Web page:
Archive for Colin Horgan
A 2002-themed party causes one man to reflect on identity
It all came back to Facebook, eventually. Twice during the night, someone apologized for deleting me from their list of friends. Twice I said I didn’t care. But I get it. It’s important, and especially so on that Saturday night. Facebook was, ultimately, the reason we were there.
The invite had been a long one, but the premise was straightforward enough, if slightly strange.
“Hello to my DEAREST friends… who have found themselves a DECADE older (or at least a few years older)!!” a Facebook invitation shouted at me sometime in October. “For many of you, 2002 marked a few big things in our lives. Possibly your high school graduation, as well as your first year at a post secondary institution. 2012 brings us 10 years from those days as innocent, uncorrupted youth to where we are now…a DECADE later.”
Want to get to Hollywood? Start writing, start shooting, and don’t ever stop networking
After a tough day of classes, you’re sprawled out on the couch watching television. In a flash of inspiration, you suddenly realize that you hate your chemistry classes and would rather be a writer on a television show. You think to yourself, “Heck! I could totally write an episode of Heroes that is way better than this one.”
So you sit down at your laptop, fingers poised delicately over the keys, ready to become famous. But how can you actually make it happen?
“I think to be a writer, you have to write,” says Michael Baser, head of the writing for television and film program at the Vancouver Film School.
“To be a director or an actor, you have to be hired to give yourself validation. You can’t be up in your room doing Othello at night and say, ‘Ok, I’m an actor.’ But you can be in your room at night and writing a script, then having a script in hand – you are now a writer.”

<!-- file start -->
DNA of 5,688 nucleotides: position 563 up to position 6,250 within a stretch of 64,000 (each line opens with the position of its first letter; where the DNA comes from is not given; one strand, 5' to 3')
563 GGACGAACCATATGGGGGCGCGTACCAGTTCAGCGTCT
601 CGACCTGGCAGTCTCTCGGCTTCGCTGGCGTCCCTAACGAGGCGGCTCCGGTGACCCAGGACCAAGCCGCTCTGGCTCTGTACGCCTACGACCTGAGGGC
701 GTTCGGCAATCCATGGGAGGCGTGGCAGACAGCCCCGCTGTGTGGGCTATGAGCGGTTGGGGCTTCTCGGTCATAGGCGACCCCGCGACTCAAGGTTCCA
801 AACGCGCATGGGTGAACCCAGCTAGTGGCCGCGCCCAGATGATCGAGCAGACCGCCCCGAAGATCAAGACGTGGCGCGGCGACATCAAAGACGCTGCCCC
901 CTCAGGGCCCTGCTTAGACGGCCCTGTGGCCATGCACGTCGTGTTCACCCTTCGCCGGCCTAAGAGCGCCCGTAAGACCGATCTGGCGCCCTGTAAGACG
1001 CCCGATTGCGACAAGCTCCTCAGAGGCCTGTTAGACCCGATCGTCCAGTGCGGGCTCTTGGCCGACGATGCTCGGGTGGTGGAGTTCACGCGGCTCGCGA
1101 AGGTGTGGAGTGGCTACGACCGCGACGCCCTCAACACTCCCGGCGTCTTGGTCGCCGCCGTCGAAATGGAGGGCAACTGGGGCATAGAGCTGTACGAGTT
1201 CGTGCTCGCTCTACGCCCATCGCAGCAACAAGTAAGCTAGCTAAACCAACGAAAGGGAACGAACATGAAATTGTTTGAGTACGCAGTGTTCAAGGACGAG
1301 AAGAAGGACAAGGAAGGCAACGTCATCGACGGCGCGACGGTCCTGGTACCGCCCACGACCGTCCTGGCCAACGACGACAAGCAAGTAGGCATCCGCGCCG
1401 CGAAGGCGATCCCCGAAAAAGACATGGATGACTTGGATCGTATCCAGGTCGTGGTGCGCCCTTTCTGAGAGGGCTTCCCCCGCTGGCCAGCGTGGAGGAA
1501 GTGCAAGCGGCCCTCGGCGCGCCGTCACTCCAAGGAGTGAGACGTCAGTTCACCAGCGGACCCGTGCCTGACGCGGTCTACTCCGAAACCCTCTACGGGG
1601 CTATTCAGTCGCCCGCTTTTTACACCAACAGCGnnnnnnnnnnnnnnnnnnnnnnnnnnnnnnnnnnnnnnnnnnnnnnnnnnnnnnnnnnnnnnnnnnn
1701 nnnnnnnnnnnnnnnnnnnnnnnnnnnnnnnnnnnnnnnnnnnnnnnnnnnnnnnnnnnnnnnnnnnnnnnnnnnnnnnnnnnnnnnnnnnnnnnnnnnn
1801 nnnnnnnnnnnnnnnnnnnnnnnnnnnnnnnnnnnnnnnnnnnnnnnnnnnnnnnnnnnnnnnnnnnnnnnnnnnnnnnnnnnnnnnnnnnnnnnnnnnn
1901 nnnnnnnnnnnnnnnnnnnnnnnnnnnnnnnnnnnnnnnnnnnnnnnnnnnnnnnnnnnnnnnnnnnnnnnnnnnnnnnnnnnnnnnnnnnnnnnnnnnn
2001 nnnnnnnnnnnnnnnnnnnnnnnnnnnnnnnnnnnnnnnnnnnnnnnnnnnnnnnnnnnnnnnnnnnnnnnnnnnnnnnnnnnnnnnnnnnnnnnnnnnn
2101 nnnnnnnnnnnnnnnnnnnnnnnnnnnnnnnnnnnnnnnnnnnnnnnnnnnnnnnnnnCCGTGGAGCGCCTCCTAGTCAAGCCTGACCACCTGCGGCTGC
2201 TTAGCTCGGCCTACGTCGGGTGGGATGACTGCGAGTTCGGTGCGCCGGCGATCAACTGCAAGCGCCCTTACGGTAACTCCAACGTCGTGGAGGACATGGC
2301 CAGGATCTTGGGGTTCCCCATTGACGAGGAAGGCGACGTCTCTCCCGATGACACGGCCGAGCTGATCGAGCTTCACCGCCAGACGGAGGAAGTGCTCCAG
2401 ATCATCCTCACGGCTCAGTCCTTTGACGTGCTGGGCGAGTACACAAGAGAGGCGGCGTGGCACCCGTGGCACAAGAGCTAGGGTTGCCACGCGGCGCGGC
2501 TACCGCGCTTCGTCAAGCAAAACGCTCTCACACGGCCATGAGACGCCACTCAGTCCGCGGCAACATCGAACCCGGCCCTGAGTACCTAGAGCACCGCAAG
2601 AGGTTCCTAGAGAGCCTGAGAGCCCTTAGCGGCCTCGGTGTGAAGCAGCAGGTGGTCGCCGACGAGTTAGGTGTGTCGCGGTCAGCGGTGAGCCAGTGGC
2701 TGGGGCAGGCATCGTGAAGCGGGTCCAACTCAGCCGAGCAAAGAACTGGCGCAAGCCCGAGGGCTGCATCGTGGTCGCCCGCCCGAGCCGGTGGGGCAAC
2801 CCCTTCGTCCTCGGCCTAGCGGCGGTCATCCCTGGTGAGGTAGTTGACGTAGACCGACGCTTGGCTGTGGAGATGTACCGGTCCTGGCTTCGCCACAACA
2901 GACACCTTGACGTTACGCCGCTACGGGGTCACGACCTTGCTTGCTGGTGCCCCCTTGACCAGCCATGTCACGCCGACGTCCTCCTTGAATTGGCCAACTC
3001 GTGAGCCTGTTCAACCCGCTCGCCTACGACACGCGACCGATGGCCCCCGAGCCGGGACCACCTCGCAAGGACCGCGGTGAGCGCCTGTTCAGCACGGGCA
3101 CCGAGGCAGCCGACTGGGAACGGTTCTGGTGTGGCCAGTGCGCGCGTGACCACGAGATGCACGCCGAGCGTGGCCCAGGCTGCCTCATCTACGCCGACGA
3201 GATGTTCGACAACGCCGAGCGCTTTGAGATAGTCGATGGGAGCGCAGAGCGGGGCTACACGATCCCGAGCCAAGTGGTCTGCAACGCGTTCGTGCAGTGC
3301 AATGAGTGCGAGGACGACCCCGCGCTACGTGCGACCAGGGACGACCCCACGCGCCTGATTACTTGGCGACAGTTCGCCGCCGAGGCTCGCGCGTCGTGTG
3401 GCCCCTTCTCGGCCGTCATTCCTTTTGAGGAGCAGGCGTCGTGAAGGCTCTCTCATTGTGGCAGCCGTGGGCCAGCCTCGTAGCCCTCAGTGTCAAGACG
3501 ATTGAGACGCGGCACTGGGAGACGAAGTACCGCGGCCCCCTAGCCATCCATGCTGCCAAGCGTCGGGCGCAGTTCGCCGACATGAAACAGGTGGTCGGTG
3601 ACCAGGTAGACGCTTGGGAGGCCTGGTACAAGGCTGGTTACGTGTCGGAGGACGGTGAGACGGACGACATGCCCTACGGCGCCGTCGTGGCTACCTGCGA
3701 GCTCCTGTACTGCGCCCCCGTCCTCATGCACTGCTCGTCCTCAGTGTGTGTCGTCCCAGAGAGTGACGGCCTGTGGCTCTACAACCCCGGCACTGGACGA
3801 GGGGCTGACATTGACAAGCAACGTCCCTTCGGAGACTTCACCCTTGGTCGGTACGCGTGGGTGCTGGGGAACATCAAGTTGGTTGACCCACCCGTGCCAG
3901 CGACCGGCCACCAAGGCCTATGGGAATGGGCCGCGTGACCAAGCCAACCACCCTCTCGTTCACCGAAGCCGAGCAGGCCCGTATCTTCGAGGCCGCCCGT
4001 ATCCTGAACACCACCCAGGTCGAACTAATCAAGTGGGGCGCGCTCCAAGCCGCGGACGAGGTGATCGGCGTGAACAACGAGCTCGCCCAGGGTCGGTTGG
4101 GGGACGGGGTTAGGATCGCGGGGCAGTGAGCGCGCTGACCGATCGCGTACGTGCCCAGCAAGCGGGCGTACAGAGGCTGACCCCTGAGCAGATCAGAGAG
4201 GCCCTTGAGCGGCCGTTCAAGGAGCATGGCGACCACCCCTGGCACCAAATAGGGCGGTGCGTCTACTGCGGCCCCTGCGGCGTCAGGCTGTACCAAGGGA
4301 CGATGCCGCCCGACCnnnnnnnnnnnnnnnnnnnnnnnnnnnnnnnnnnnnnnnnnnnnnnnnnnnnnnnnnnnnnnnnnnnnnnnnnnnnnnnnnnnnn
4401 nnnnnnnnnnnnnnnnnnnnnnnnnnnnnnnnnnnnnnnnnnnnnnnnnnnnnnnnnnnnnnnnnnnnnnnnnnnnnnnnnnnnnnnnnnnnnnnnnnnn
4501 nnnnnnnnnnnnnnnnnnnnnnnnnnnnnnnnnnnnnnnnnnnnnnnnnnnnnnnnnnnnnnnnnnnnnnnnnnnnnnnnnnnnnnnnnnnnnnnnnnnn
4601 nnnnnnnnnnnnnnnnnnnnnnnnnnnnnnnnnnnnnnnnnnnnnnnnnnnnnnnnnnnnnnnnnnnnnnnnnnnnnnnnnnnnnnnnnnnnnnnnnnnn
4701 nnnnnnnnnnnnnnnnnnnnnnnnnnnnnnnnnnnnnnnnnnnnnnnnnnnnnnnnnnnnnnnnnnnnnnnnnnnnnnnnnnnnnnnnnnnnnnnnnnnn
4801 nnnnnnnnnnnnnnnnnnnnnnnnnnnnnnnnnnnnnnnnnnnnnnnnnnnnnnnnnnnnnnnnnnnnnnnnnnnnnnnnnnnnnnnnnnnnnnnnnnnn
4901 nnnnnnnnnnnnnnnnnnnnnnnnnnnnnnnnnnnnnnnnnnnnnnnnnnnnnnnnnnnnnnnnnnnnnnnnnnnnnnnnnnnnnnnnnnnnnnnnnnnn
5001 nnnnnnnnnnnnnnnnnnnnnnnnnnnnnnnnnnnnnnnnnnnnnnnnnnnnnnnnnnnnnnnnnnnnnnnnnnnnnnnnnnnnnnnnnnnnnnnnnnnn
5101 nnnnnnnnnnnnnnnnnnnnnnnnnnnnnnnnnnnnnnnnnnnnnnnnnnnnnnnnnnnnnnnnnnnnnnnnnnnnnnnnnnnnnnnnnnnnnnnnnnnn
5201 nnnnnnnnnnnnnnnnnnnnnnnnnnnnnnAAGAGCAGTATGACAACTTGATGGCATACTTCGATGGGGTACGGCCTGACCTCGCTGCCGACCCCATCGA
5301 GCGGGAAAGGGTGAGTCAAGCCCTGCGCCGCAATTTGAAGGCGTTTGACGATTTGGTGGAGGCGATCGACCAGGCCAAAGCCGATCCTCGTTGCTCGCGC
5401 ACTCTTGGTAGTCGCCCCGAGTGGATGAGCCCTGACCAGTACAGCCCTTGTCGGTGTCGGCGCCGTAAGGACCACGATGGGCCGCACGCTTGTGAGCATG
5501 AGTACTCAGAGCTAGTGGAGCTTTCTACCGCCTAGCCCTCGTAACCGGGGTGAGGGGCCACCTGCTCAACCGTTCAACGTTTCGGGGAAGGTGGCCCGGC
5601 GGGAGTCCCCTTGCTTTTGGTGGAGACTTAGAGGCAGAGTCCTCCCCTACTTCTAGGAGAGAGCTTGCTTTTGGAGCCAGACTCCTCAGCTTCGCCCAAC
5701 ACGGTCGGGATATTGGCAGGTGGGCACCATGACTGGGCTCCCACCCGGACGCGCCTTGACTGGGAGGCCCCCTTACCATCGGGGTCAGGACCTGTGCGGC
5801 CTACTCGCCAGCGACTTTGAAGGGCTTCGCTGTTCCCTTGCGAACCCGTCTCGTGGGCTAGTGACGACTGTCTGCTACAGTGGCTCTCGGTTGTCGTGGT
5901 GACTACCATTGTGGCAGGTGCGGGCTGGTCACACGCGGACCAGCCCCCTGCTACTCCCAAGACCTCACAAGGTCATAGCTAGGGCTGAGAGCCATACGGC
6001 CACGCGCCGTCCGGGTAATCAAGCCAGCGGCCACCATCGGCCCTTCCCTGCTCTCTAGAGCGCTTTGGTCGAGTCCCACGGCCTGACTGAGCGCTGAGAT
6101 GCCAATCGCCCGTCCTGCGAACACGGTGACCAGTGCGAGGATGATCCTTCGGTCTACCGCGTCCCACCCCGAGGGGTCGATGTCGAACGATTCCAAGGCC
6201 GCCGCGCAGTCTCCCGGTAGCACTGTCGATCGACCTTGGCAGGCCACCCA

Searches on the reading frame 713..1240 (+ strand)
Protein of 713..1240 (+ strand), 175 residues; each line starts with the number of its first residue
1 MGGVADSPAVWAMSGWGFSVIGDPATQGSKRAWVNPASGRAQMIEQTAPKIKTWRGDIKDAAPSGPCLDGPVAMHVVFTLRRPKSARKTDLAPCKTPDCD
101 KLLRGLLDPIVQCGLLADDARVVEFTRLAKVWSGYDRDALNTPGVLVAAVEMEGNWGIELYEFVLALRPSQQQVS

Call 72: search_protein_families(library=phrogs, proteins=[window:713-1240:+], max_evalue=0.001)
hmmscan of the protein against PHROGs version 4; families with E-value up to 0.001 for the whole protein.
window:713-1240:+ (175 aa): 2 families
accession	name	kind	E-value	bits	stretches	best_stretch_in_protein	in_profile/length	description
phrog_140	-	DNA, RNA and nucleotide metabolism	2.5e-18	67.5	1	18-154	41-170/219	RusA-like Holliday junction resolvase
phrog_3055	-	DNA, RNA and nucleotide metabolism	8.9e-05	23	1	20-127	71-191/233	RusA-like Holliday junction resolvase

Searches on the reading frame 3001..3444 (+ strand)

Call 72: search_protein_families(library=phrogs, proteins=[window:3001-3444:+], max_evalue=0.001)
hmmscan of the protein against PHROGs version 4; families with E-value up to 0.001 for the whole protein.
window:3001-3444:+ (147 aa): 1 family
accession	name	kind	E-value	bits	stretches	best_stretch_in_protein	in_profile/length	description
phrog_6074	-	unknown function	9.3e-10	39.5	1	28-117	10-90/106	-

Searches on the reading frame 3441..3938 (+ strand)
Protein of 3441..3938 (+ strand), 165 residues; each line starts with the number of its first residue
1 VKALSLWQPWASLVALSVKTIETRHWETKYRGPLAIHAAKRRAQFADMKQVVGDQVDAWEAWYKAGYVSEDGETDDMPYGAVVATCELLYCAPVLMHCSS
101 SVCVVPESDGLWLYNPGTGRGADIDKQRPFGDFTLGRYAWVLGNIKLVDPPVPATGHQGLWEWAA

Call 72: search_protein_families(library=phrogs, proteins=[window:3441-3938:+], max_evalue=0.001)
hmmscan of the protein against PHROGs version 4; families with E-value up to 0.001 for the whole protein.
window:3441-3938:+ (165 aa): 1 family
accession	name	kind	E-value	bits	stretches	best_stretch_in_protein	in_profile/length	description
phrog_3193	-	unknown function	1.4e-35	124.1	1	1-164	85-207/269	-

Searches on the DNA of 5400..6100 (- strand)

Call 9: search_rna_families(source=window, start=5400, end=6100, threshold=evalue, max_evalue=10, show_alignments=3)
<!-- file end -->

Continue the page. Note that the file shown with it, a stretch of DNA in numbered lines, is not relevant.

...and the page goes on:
Once that script is written, though, it needs to go somewhere. Ultimately – and perhaps unsurprisingly – that somewhere is Los Angeles, where who you know will make a big difference.
“The key thing in T.V. and film is that it’s a highly nepotistic business,” says Baser. He says his own career, in which he produced and wrote for shows including Three’s Company and Full House, started because he was talented but also because he knew the right people.
For someone sitting at home in Canada, making those connections might seem impossible. The key, according to Laura Doyle, screenwriting teacher at VFS and the British Columbia Institute of Technology, is getting your foot in the door.
“I started out in Television Production at BCIT learning to produce, shoot and edit. After I graduated, I got myself some jobs as a production assistant on set,” she says. This ultimately led to a job as a script coordinator and the opportunity to co-write an episode of Neon Rider.
From there, Doyle wrote for MTV and CBS, during which she lived – you guessed it – in Los Angeles. Her career blossomed to include music, some of which was featured on Dawson’s Creek.
What’s important for young writers to remember, say both Baser and Doyle, is the idea of being prolific – to keep writing, and if possible, producing lots of your own original content. The Internet can provide a perfect showcase for your blossoming genius.